Case study shows importance of single-pill HIV-1 treatment

July 17, 2014
Case study shows importance of single-pill HIV-1 treatment

(HealthDay)—A single-pill combination HIV-1 treatment may be appropriate in certain cases, according to a case vignette published in the July 17 issue of the New England Journal of Medicine.

Monica Gandhi, M.D., M.P.H., from the University of California in San Francisco, and Rajesh T. Gandhi, M.D., from Massachusetts General Hospital in Boston, discuss the case of a 52-year-old homeless man who was diagnosed with HIV-1 infection in 2005. The patient was recently prescribed a multi-pill antiretroviral regimen, which he had not followed. The patient, who did not take other medications and had normal renal function, would take his medication if it was limited to a single pill once a day.

The authors discuss the currently available single-pill combinations marketed for HIV-1 treatment, each of which contains the same combination of one nucleotide reverse-transcriptase inhibitor and one nucleoside reverse-transcriptase inhibitor. After checking the HIV-1 genotype of the patient for drug resistance, a single-pill combination could be beneficial in this case. Tenofovir disoproxil fumarate and emtricitabine would be a reasonable option as a backbone in the single-pill combination, and any of the anchor drugs would be suitable for this patient, based on his having normal .

"The selection of a regimen should be based on potential side effects, food requirements, dosing schedule, and, possibly, anticipated adherence; cost may also be a consideration," the authors write.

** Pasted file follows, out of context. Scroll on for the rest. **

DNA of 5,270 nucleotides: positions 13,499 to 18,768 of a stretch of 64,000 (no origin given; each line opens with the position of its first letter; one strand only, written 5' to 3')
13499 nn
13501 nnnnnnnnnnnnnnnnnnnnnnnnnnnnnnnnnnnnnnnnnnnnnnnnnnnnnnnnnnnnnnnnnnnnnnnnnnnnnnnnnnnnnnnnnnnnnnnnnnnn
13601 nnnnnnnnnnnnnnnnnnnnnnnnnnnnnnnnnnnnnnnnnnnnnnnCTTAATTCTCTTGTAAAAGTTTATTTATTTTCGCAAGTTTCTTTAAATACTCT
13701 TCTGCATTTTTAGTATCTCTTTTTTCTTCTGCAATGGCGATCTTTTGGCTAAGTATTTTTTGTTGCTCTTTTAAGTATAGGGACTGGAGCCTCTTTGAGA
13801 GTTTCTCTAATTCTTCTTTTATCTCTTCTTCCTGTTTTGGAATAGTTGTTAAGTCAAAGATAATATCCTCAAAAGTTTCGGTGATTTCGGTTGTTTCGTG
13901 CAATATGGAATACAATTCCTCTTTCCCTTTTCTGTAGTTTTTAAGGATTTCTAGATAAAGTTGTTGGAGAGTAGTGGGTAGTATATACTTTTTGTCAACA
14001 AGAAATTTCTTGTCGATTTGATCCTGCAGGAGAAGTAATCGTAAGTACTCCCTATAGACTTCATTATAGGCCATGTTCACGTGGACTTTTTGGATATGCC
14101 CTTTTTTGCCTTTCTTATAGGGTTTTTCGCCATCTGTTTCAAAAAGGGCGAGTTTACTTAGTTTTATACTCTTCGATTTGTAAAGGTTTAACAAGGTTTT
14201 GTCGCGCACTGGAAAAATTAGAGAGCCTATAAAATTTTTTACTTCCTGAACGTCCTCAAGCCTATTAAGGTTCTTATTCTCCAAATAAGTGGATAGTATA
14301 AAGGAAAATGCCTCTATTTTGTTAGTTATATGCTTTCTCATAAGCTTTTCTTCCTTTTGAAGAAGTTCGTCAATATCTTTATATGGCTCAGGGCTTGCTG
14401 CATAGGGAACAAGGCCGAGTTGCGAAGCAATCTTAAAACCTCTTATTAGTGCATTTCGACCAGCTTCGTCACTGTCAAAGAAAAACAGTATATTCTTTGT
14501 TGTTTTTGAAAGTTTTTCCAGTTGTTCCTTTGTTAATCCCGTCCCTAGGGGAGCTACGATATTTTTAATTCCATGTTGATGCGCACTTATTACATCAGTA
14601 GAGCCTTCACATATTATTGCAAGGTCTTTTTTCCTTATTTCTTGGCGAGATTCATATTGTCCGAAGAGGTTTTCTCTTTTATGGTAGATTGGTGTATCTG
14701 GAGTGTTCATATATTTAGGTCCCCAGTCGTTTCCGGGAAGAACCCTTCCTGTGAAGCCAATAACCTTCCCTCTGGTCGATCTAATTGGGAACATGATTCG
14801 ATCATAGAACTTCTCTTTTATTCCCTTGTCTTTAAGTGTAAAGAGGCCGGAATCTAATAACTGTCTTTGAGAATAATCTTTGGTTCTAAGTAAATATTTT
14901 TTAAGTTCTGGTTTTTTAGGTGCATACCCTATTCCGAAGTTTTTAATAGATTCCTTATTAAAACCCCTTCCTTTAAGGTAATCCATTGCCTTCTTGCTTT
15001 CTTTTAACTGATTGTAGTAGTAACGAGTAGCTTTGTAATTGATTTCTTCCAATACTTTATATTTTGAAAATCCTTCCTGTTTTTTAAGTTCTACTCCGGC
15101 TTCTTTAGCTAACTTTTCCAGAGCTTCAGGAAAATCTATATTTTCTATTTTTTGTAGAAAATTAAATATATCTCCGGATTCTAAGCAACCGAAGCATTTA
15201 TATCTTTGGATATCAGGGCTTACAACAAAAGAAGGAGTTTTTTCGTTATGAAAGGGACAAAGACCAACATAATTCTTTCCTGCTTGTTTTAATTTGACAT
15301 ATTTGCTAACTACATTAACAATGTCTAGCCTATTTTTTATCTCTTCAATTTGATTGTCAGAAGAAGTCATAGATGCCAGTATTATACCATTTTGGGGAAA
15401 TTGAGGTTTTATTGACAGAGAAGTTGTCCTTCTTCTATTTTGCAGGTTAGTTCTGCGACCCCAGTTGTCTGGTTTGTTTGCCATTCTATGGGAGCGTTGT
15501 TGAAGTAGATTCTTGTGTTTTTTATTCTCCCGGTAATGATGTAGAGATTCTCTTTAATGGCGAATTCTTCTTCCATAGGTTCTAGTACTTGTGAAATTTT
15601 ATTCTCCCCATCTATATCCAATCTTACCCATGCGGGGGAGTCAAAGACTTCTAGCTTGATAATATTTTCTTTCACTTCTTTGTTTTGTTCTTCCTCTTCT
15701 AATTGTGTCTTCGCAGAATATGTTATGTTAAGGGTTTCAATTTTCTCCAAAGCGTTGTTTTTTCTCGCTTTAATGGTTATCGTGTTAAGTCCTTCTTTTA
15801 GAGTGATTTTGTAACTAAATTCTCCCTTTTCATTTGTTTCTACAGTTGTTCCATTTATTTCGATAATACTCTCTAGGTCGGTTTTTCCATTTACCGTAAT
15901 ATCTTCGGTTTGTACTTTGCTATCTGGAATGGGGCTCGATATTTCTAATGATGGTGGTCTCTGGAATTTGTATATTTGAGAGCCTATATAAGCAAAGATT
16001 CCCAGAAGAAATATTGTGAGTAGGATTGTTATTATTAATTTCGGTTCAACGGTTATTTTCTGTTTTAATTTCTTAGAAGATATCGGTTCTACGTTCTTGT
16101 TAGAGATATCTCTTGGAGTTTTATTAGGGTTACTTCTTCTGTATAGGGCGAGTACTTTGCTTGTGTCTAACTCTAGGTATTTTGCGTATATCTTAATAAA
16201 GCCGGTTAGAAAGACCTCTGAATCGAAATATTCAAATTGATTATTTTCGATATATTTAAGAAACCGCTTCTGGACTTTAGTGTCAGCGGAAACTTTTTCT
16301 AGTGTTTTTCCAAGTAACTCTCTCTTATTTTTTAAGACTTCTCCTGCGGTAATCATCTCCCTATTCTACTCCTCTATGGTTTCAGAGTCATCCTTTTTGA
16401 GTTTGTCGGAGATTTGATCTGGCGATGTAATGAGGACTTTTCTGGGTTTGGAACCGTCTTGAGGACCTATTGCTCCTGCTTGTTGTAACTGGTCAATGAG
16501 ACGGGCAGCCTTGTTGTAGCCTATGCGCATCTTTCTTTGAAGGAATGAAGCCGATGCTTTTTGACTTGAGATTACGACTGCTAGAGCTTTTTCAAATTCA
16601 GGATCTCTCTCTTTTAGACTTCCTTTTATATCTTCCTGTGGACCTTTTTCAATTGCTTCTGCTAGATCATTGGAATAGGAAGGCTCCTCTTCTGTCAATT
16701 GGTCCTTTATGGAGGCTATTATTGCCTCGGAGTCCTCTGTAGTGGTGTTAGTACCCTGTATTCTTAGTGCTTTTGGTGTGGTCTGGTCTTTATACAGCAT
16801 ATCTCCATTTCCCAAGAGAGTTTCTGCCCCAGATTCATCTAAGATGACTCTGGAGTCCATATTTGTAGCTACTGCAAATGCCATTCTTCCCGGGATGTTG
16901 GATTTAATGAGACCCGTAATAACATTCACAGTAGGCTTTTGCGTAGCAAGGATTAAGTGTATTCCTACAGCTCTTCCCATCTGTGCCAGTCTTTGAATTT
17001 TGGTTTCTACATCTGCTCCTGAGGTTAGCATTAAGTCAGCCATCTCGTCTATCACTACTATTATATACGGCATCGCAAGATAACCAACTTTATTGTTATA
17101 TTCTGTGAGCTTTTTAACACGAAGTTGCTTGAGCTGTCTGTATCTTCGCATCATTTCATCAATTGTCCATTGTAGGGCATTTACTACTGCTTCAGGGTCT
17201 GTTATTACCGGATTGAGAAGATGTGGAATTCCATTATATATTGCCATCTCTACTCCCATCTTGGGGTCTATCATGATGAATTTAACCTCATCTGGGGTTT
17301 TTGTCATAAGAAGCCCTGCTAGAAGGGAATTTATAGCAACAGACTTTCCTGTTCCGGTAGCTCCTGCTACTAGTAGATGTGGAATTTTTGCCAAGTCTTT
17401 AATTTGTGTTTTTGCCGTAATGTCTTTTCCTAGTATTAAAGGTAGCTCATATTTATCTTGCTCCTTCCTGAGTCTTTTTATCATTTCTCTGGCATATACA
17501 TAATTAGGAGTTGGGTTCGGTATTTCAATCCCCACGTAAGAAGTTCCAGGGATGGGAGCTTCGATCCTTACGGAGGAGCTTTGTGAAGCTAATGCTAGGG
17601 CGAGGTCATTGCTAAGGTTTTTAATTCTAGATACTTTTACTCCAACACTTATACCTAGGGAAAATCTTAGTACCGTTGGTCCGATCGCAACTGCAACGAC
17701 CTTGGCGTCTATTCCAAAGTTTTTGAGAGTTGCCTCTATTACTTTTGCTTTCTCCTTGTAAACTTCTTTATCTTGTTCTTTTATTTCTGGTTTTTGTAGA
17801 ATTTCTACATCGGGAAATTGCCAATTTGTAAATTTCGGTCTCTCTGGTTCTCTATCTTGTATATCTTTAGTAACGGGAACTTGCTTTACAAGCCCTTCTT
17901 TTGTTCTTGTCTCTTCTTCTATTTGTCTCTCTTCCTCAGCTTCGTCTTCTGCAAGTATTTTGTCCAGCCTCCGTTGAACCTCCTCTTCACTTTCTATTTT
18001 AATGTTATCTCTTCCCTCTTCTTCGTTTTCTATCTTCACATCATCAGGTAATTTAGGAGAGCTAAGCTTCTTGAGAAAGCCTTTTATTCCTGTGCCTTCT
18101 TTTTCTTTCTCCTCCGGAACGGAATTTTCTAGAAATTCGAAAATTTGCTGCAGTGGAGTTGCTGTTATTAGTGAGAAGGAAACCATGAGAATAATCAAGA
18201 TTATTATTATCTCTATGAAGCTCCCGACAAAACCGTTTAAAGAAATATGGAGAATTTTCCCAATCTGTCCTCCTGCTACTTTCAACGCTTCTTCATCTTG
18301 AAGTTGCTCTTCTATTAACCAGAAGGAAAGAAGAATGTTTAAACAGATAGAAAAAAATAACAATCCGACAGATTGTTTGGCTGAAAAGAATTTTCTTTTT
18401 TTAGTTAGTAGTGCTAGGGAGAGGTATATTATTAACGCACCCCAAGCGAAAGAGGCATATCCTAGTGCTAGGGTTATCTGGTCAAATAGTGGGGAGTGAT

One author disclosed financial ties to the pharmaceutical industry.

Explore further: New once-daily 'Quad' pill for HIV is safe, effective alternative to traditional antiretroviral regimens

More information: Full Text (subscription or payment may be required)

Related Stories

Changes in generic pill color and shape disrupt use

July 14, 2014

Generic versions of the same prescription drug are clinically interchangeable but often look different depending on the manufacturer. The FDA does not require consistent pill appearance among interchangeable generic drugs, ...

Recommended for you

HIV vaccine design should adapt as HIV virus mutates

May 16, 2016

Human immunodeficiency virus is known to be a highly variable virus that adapts to a person's immune response during the lifetime infection, and a new study published in Nature Medicine shows that viral adaptation in HIV ...

Study discovers new HIV vaccine target

May 12, 2016

A team led by scientists at the National Institutes of Health (NIH) has reported a research trifecta. They discovered a new vulnerable site on HIV for a vaccine to target, a broadly neutralizing antibody that binds to that ...

Researchers find alternative pathways to HIV antibodies

May 4, 2016

The immune system appears to hamper an investigational vaccine from inducing antibodies that protect against HIV infection, but there may be ways to overcome this impediment, according to research led by the Duke Human Vaccine ...

0 comments

Please sign in to add a comment. Registration is free, and takes less than a minute. Read more

Click here to reset your password.
Sign in to get notified via email when new comments are made.